I spent this past weekend with a group of Duct Tape Marketing Consultants determined to gain a better understanding of how to use metrics to guide our own business and increase the value we bring to client engagements.
Perhaps the greatest discovery for me was that while there are many things we can and should measure, there’s a hierarchy to how we approach what gets measured and like any hierarchical structure if you don’t set up the base, you can’t hope to reach the pinnacle. (More on that in a bit.)
Business owners shy away from the topic of measurement, likely because it’s hard. But, if one of the primary objectives of owning a business it to grow and improve then this is your truth – you can’t improve what you can’t measure.[tweetthis]If the objective of owning a business it to grow then this is your truth – you can’t improve what you can’t measure.[/tweetthis]
Now, others have said some variation of that statement, but with a culture of measurement, I believe your business is destined to float around aimlessly. You may indeed get to your destination, but at what cost?
Of course, the flip side is that you can overwhelm your brain with every possible measurable detail and then you might just end up worse off in the end. I mean you do have clients that need some attention too.
What to measure
Perhaps the toughest chore is determining what indeed needs to be measured. There’s no shortage of candidates. You have money metrics, content metrics, social metrics, conversion metrics, growth metrics, and even a few competitive metrics that all must be considered to understand a complete picture.
But, in the end, there may only be two things that matter.
Cost to acquire a new customer
Lifetime value of a customer
I don’t think most would argue that if you had a very firm handle on both of those numbers and could then focus all of your attention on dialing them in, this whole business thing would be pretty simple.
As I’m sure you’ve concluded, however, the progression to get to either of those numbers is where the work lies.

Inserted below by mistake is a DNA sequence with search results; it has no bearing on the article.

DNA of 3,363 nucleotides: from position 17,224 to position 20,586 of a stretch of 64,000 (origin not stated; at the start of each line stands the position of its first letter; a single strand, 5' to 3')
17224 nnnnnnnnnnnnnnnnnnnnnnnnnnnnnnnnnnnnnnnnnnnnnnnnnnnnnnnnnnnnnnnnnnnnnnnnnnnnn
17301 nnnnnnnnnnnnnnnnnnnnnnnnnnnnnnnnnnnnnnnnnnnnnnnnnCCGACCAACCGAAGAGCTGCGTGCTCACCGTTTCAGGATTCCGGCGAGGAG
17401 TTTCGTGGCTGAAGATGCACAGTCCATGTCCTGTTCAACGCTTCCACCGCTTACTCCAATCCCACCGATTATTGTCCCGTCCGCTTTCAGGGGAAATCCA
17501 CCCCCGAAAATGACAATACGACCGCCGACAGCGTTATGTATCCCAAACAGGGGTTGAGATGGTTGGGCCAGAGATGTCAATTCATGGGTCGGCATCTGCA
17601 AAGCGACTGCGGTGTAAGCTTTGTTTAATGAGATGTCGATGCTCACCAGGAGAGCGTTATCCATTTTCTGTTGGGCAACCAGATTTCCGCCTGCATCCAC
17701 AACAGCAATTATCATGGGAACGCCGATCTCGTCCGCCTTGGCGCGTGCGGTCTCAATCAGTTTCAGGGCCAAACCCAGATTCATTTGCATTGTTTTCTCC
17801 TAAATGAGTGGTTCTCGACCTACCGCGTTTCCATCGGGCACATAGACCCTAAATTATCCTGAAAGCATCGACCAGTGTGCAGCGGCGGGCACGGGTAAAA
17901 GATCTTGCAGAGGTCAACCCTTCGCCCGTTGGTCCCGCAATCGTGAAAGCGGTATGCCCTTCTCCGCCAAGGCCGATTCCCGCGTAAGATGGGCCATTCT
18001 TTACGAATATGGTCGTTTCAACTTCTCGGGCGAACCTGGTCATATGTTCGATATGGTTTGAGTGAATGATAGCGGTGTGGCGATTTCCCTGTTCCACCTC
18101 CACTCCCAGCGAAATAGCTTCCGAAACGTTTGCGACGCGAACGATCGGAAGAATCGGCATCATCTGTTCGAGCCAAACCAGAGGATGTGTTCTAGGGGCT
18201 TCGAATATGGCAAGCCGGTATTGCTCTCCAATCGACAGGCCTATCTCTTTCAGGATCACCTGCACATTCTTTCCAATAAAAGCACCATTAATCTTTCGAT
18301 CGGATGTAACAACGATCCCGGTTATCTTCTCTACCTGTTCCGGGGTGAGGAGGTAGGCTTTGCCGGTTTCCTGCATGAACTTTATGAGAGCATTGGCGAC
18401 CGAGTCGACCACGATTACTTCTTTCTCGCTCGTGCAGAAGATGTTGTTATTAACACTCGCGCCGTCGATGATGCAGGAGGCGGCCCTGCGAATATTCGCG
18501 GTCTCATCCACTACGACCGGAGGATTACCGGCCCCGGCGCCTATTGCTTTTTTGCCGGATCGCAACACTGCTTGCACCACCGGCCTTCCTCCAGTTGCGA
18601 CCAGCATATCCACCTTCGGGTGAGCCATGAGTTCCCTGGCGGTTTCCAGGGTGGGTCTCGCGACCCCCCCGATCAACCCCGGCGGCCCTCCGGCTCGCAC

The first task is to accept that you can’t simply measure what’s easy, you have to measure what matters, and that’s a process as surely as a skill.
Create metrics that serve priority objectives
First and foremost you must develop or, at least, acknowledge that you have several priority objectives that require tremendous focus and therefore measurement.
Typically, business objectives fall into a list that looks something like this:
- Increase customer by X
- Increase top line revenue by X
- Increase lead conversion by X
- Grow audience by X
- Increase average $ per customer
- Increase quality leads by X
- Shorten sales cycle
- Increase retention
- Expand to new market
- Increase profit and ROI
Of course, while every entry on the list above is noble and worthy, experience tells me that you can focus on no more than two or three objectives at any given time if you are to make significant progress. Each objective above could likely spin off dozens of projects and experiments and spread what resources you have to devote thin.
Determine how you’ll get inputs
Once you determine your key objectives, it’s time to establish target goals for each and figure out how you will gather the data you need to gauge whether or not you are on track.
If a key objective is to increase retention by 12% for example, you’ll need to know what retention is today of course, but you’ll also need to understand what activity, person or data point you’ll need to keep track of the variable.
Don’t overthink this one, you may just need to make sure there’s someone who’s accountable for looking into the CRM system to extract that number each month.
Establish tools for the job
While many businesses are still held together by spreadsheets and meetings, increasingly dashboards and collaborative spreadsheets are making their way into everyday reality.